Resilient Kids

Last week we talked about having the right amount of healthy challenges for our kids but what happens when mistakes are made and failure occurs in the face of challenges?

All too frequently kids quit trying and choose instead to underachieve rather than bounce back quickly from their mistakes or failures. Personal disappointment is heightened by a belief that others are disappointed as well and soon discouragement colors the lens by which they view their lives.

“If you don’t try you can’t mess up” is all too common of a mindset in kids today. 

To become resilient, one must be willing to risk however.

Getting overly upset by mistakes and failures is making mountains out of what are likely molehills.  Failures are “overrated” issues whereas they should serve as signals that it’s time to get down to work and try again, to back track and fix something or perhaps even start all over. Real success is what you learn in the process of bouncing back.

Fear of failing or making a mistake cripples students in their academic endeavors, and cripples them as athletes, musicians or artists and even impacts their relationships with others. When things don’t go the way they desire, they grow discouraged. Oswald Chambers called discouragement disenchanted egotism: “Things are not happening in the way I expected they would, therefore I am going to give it all up.”

What can you do to encourage resiliency in your kids?

  1. Stay calm and don’t over react yourself to their mistakes and failures. Kids often fear your disappointment and response more than the mistake or failure itself. Understand and respond to their setbacks wisely so that they are not afraid to come to you at disappointing times.
  2. Teach kids to evaluate their own defeats and disappointments by guiding them to determine what went wrong and what can be done differently. Ask them questions rather than lecture or nag.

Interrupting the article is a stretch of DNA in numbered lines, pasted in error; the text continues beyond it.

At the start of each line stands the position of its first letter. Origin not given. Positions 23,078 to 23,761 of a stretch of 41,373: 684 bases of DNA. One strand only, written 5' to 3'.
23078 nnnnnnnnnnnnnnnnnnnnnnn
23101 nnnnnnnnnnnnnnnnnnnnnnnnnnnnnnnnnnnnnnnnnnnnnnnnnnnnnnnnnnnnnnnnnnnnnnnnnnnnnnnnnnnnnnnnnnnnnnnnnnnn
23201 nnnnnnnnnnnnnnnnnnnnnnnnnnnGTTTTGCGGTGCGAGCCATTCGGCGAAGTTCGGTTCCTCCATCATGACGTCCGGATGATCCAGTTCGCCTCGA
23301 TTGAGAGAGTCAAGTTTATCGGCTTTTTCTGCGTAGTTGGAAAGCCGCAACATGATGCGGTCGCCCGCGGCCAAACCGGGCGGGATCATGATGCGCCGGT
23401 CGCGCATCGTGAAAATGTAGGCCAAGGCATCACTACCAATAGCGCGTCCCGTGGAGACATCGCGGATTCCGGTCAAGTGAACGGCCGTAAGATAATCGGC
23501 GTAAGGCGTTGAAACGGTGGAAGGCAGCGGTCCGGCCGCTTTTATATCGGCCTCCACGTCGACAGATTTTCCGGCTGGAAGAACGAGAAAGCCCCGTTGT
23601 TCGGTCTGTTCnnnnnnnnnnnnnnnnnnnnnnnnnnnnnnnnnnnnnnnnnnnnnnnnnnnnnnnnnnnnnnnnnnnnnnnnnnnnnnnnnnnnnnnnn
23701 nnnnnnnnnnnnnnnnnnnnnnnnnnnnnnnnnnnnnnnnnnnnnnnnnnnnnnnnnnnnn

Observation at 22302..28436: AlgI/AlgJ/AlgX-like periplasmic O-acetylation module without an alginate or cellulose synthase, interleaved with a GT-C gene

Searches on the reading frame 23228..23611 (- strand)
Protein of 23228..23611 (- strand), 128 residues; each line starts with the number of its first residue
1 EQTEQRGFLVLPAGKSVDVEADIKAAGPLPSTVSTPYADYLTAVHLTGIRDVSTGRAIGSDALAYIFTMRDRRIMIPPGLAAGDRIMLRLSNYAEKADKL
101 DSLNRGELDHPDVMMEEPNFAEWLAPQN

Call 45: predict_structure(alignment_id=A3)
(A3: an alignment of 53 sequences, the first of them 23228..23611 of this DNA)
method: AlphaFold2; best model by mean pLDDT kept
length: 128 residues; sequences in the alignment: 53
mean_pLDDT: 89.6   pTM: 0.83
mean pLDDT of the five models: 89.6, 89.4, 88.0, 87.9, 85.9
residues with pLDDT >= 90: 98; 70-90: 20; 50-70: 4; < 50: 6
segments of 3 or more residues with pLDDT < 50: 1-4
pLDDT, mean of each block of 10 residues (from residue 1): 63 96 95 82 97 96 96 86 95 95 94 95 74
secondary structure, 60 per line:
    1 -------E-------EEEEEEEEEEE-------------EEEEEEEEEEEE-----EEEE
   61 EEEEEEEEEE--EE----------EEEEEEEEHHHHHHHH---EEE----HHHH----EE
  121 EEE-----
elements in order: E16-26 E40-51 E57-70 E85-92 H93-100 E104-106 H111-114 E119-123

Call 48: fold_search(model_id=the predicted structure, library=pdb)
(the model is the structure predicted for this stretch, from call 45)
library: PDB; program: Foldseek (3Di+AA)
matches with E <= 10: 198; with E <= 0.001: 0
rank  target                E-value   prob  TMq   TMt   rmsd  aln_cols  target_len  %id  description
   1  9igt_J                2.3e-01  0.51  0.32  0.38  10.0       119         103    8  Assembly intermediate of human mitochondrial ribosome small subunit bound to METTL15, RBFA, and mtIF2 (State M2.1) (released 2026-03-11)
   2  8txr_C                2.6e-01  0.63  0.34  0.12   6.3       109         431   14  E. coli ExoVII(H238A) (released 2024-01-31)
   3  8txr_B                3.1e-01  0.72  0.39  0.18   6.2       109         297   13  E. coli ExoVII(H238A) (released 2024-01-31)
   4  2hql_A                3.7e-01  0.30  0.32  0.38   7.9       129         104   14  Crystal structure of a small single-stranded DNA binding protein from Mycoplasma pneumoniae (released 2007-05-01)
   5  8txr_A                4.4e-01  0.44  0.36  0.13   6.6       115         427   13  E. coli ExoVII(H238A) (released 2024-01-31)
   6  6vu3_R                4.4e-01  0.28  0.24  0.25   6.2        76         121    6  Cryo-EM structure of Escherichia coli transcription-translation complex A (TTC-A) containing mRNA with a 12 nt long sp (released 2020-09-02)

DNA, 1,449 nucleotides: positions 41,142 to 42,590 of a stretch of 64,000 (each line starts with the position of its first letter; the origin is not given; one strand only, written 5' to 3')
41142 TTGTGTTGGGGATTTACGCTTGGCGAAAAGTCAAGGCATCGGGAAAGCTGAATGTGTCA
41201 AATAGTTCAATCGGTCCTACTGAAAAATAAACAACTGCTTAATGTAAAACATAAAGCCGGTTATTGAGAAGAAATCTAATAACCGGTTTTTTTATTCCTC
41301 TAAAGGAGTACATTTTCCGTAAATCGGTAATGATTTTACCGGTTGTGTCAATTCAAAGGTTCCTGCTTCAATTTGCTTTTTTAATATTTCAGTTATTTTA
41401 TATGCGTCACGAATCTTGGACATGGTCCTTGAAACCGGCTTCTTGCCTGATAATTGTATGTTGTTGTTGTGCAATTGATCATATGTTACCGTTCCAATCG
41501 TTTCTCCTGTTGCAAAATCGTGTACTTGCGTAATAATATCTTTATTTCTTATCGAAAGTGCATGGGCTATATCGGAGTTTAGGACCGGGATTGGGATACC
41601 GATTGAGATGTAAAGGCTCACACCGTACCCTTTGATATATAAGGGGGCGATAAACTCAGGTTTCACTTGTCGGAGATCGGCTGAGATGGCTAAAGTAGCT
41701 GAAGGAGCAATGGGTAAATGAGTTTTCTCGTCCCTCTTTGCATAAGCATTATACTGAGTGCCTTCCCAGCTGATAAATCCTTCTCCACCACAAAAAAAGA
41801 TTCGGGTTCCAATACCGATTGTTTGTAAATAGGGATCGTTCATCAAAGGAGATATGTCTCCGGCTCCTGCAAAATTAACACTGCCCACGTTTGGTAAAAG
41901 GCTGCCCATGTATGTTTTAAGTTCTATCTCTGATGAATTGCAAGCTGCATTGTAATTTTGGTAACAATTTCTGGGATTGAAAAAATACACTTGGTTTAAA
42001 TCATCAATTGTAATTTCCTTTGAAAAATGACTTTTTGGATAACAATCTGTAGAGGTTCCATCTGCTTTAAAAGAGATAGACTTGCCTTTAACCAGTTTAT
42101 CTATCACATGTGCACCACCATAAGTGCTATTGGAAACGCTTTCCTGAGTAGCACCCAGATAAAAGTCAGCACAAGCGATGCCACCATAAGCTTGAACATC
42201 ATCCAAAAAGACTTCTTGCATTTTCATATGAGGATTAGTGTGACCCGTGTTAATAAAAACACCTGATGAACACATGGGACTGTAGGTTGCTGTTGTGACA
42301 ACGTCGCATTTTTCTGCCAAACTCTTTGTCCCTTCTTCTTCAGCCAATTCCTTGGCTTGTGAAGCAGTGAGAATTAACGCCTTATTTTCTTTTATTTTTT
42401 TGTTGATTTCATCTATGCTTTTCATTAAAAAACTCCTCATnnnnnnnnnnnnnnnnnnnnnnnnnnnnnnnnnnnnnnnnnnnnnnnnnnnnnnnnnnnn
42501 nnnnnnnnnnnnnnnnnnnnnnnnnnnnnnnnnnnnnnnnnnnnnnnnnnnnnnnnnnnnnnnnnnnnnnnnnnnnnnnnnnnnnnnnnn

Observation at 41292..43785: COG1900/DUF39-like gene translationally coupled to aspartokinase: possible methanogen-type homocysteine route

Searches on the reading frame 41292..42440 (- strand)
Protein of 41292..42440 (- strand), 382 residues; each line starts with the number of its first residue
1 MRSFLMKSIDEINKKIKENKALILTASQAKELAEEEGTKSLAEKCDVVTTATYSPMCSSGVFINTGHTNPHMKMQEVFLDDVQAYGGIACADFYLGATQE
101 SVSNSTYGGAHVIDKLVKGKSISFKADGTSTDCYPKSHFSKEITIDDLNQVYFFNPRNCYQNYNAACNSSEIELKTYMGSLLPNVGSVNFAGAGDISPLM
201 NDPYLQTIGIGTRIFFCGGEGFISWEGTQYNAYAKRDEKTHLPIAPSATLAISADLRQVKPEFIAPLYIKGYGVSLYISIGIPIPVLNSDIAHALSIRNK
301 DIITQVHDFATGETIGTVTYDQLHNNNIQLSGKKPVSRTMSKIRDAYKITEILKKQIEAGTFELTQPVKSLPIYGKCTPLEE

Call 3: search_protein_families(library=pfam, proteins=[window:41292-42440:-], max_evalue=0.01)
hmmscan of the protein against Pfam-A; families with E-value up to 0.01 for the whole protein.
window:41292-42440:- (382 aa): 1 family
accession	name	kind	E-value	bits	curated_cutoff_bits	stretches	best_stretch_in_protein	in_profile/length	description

3. Bring their focus and energy quickly back to what they can do better looking forward. Expect them to get up, dust off the dirt, and move on.
  4. Do not wallow in their mistakes or disappointments yourself and they will be less likely to either.
  5. Focus more on their strengths than their weaknesses. We will be defined by what we focus on over time.
  6. Give them opportunities to try again as soon as possible rather than backing away from challenging activities that include the risk of not doing well. Confidence comes by way of learning to do hard things well and overcoming challenges.

Don’t make a mountain out of a molehill. The way in which we understand and respond to setbacks and mistakes are an integral part of a resilient mindset.


  1. This is really good… all six of your “tips” are really helpful!

  2. This is so true! I was so afraid of failure as a child that I never attempted anything. Hooray for a loving God and wise Father who often throws us into the places we are afraid to go, allowing us to learn from our mistakes and grow. One of the things I love about Veritas is that students are encouraged over and over again to persevere and mistakes are seen as learning experiences. Thanks for this great reminder!

  3. I especially needed to hear #5. I notice my three-year-old son taking note of things he did…”I was good when I got my shoes on,” he’ll say, “But I was bad when I forgot my socks.” I think it’s important that I focus on what he did right, so that he’s not continually beating himself up about little things he does wrong. Thank you!

  4. Thank you so much for the practical application of how we can live this out in our parenting. Having specific instructions helps me to keep focusing on going forward, not getting stuck in the incident or challenge! Thank you, Ellen!

  5. I love the Oswald quote. He definitely had the Lord’s wisdom in his life. I feel that having daughters brings this into sharp focus. Often issues and mistakes are overdramatized. I needed your reminder to refocus them towards the future and what they can change. Thanks for your words, Ellen.


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